The Hyperpessimist

The grandest failure.

Strangeloop 2016 Recommendations

If you have followed me on Twitter and opened your timeline recently you probably couldn’t miss the fact that I was on the Strangeloop conference. I will admit that this was the best conference I have visited: the talks were inspiring, the location was fantastic and the food was excellent as well. I’ve even grown to like St. Louis for it’s beginning of the centaury highrise buildings downtown.

So in this blog post I want to present you the talks I liked most, along with links to the videos in case I managed to convince you to secrifice time of your life to head my recommendations.

Why you can trust me

I have been to a number of conferences and even given some average talks, so I know what I am talking about. Also I have a blog, so I must know what I’m thinking about.

The selection

The order is undefined, because I wouldn’t say that one talk is better than another. I liked them all but often for very different reasons.

  • Humanities x Technology” was one of the keynotes and it was incredibly inspiring. Exploring into why empathy is important, even for programmers.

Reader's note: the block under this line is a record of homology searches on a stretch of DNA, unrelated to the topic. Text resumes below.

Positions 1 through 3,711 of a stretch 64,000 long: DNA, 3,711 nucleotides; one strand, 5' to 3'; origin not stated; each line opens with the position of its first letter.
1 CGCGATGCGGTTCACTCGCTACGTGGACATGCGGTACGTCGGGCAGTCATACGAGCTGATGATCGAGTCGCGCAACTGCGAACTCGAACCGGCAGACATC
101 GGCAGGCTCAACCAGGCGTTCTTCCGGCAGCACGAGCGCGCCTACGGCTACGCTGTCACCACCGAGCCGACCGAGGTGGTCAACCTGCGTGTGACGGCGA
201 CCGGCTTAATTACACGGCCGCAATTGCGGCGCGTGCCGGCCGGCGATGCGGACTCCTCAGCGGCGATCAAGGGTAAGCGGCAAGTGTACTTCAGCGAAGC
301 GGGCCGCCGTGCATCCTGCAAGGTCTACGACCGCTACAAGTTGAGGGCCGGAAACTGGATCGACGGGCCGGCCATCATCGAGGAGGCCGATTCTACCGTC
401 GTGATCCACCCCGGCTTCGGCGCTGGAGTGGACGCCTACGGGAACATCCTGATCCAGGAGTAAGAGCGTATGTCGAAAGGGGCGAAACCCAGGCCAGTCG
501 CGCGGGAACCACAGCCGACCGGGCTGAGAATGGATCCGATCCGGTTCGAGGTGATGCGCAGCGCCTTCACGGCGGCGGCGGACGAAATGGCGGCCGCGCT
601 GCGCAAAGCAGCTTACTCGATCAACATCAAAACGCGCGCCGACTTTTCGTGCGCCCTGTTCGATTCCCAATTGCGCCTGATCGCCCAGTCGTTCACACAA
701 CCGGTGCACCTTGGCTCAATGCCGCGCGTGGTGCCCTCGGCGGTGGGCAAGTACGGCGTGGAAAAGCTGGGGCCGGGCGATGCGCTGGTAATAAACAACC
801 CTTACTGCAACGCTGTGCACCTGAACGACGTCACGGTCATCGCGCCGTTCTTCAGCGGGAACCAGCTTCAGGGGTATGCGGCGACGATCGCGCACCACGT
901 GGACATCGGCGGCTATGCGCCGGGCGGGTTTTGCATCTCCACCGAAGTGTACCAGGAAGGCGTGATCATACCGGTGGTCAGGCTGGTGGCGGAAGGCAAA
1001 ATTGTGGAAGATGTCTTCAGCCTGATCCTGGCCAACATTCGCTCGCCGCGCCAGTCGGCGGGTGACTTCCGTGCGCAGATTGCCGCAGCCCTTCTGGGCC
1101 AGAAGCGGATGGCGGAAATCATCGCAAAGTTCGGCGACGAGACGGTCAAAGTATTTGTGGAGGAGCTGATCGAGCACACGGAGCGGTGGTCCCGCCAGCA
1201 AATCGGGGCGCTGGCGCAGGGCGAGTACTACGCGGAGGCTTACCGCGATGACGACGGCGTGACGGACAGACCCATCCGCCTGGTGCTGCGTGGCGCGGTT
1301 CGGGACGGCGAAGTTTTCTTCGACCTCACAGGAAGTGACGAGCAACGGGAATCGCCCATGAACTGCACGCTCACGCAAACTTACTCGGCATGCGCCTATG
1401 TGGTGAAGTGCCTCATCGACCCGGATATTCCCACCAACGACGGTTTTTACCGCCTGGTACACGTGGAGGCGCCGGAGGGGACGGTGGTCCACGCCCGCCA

• An Introduction to Combinator Compilers and Graph Reduction Machines” is an introduction to how functional programming languages used to be compiled. It focusses on the SKI combinators which were interesting to me since I heard about them before but didn’t understand what they were used for.
  • GraphQL: Designing a Data Language” introduces GraphQL. Skip if you already know about GraphQL, but I learned some new things from it and would want to give it a try sometime in the near future.
  • African Polyphony & Polyrhythm” on how african music is structured. I have no idea about music, but I still enjoyed the talk and learned something.
  • Fold, paper, scissors - an exploration of origami’s fold and cut problem” is a very cool talk taking an obscure topic and applying CS methods to it. I have become quite jaded with CS, solving always the same things ad nauseam, but this talk has reminded me of the magic of problem solving that I felt when I first saw Bresenham’s algorithm.
  • Languages for 3D Industrial Knitting” is on how knitting works and how knitting machines can be programmed. The talk was both informative and very funny. I’m glad that people still do cool, weird (strange?) stuff.

I’m sure there were other good talks, this is just the subset I attended and would recommend to watch at home if you haven’t.

A cool thing to note is the fact that these videos are already online, it took the organizers about a day to upload and publish the talks. Very impressive.